CANADIAN RAILWAY OFFICE OF ARBITRATION
Heard at Montreal, Thursday, 12 November 1987
CANADIAN NATIONAL RAILWAY
RAIL CANADA TRAFFIC CONTROLLERS
Appeal the discipline assessed the record of Train Dispatcher K.N. Pugh of Toronto, effective December 6, 1985.
JOINT STATEMENT OF ISSUE:
At 2132 hours on October 24, 1985, Train Dispatcher Pugh issued a Uniform Code of Operating Rules 266 authority to Extra Track Unit Number 50383 East at Mimico without obtaining all the information required by the rule. Subsequently, the Track Unit’s Caboose derailed on a switch which was not properly lined.
Following an investigation into the incident, Mr. Pugh’s record was assessed a restriction to the position of Operator for a period of one year.
The Union contends the discipline assessed was not warranted, and requests that Mr. Pugh be reinstated to the position of Train Dispatcher with full reimbursement for loss of regular wages.
The Company disagrees and has declined the Union’s request.
FOR THE UNION: FOR THE COMPANY:
(SGD.) P. TAVES (SGD.) J. P. GREEN
System General Chairman for: Assistant Vice-President, Labour Relations
There appeared on behalf of the Company:
M. M. Boyle – System Labour Relations Officer, Montreal
S. F. McConville – System Labour Relations Officer. Montreal
W. J. Rupert – Manager, Rules, Montreal
And on behalf of the Union:
P. Taves – System General Chairman, Winnipeg
B. Leclerc – General Chairman, UTU, Quebec
AWARD OF THE ARBITRATOR
The essential issue in this grievance is to what extent the dispatcher was under an obligation to ascertain the "location" of the track unit prior to issuing a Rule 266 authority, including the track on which the unit was situated. UCOR Rule 266, paragraph 2 reads as follows:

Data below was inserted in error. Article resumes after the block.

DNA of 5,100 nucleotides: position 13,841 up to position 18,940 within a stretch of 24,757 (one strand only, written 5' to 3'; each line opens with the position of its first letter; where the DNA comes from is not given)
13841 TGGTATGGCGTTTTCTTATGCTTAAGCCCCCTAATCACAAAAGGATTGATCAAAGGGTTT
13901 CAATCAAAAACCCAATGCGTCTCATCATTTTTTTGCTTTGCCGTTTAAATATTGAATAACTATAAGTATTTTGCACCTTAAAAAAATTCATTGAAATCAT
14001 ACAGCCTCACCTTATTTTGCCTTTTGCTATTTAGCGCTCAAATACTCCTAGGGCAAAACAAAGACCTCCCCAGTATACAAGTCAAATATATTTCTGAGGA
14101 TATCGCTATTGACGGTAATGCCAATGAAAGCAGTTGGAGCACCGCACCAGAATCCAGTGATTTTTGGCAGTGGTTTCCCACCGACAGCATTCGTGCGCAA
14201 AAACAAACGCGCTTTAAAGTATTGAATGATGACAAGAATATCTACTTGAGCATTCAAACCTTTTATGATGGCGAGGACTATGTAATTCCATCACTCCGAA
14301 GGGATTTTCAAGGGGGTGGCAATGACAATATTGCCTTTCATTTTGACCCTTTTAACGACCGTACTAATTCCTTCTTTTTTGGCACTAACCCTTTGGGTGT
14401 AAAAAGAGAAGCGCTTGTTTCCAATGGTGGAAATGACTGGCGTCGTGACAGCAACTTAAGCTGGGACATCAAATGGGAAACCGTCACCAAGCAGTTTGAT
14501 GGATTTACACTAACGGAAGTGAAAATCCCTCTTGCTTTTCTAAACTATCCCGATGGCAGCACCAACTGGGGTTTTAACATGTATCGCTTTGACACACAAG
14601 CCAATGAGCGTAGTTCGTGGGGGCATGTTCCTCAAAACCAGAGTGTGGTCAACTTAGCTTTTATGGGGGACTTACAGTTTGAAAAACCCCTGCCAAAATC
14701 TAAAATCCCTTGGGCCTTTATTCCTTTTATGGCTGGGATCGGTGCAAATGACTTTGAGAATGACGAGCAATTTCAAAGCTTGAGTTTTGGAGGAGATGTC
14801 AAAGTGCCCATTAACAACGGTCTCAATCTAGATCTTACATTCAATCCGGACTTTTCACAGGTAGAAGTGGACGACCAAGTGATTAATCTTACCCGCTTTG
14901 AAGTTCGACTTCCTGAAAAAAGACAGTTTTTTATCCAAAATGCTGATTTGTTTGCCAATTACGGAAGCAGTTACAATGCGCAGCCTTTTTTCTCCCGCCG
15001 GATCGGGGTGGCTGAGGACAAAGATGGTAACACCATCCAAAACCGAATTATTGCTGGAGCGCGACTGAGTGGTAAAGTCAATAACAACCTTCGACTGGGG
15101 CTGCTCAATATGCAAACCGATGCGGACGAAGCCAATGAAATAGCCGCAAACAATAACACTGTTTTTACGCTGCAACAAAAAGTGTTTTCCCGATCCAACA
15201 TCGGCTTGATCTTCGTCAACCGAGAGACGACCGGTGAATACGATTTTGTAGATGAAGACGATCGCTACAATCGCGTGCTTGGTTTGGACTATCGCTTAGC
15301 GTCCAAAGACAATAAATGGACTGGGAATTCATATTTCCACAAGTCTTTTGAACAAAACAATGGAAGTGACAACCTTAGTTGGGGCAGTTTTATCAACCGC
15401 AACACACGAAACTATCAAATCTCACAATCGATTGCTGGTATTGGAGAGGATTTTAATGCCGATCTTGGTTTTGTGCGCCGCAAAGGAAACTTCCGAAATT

When requesting track and time limits, employee will give his name, occupation, location, train number and specify time and work limits and track or tracks to be used. When such authority is granted, the instructions must be in writing and repeated to the train dispatcher before being acted on, and no movement may be made under this rule until the engineman has been advised and understands the track and time limits granted.
The purpose of Rule 266, paragraph 2 is reasonably obvious: it is to ensure that the dispatcher authorizing the movement of an extra track unit has all of the pertinent information prior to granting authority for the movement of the unit. In the Arbitrator’s view, Rule 266 implies a twofold obligation. The duty of the employee requesting the authority to provide the information necessarily implies an obligation on the dispatcher to properly receive it. The information must, moreover, be sufficient to permit the dispatcher to issue a safe and effective authority.
In the instant case the grievor was not given the correct information as to the location of the extra track unit. The employee requesting the Rule 266 authority did not indicate on which track his unit was located. The grievor erroneously assumed it to be on a different track, for which he issued the necessary clearance. As a result a partial derailment occurred.
In the Arbitrator’s view it is implicit in the wording of UCOR Rule 266 that the employee is obliged to give, and the dispatcher is obliged to receive, the location of the equipment seeking the Rule 266 authority, including the track on which it is situated. The grievor failed in that requirement and is, consequently, deserving of discipline.
In light of the grievor’s record, the imposition of twenty demerits would have resulted in his discharge. In these circumstances the Arbitrator is satisfied that the demotion to the position of Operator for a period of one year was within the range of appropriate disciplinary response. For the foregoing reasons the grievance is dismissed.
(signed) MICHEL G. PICHER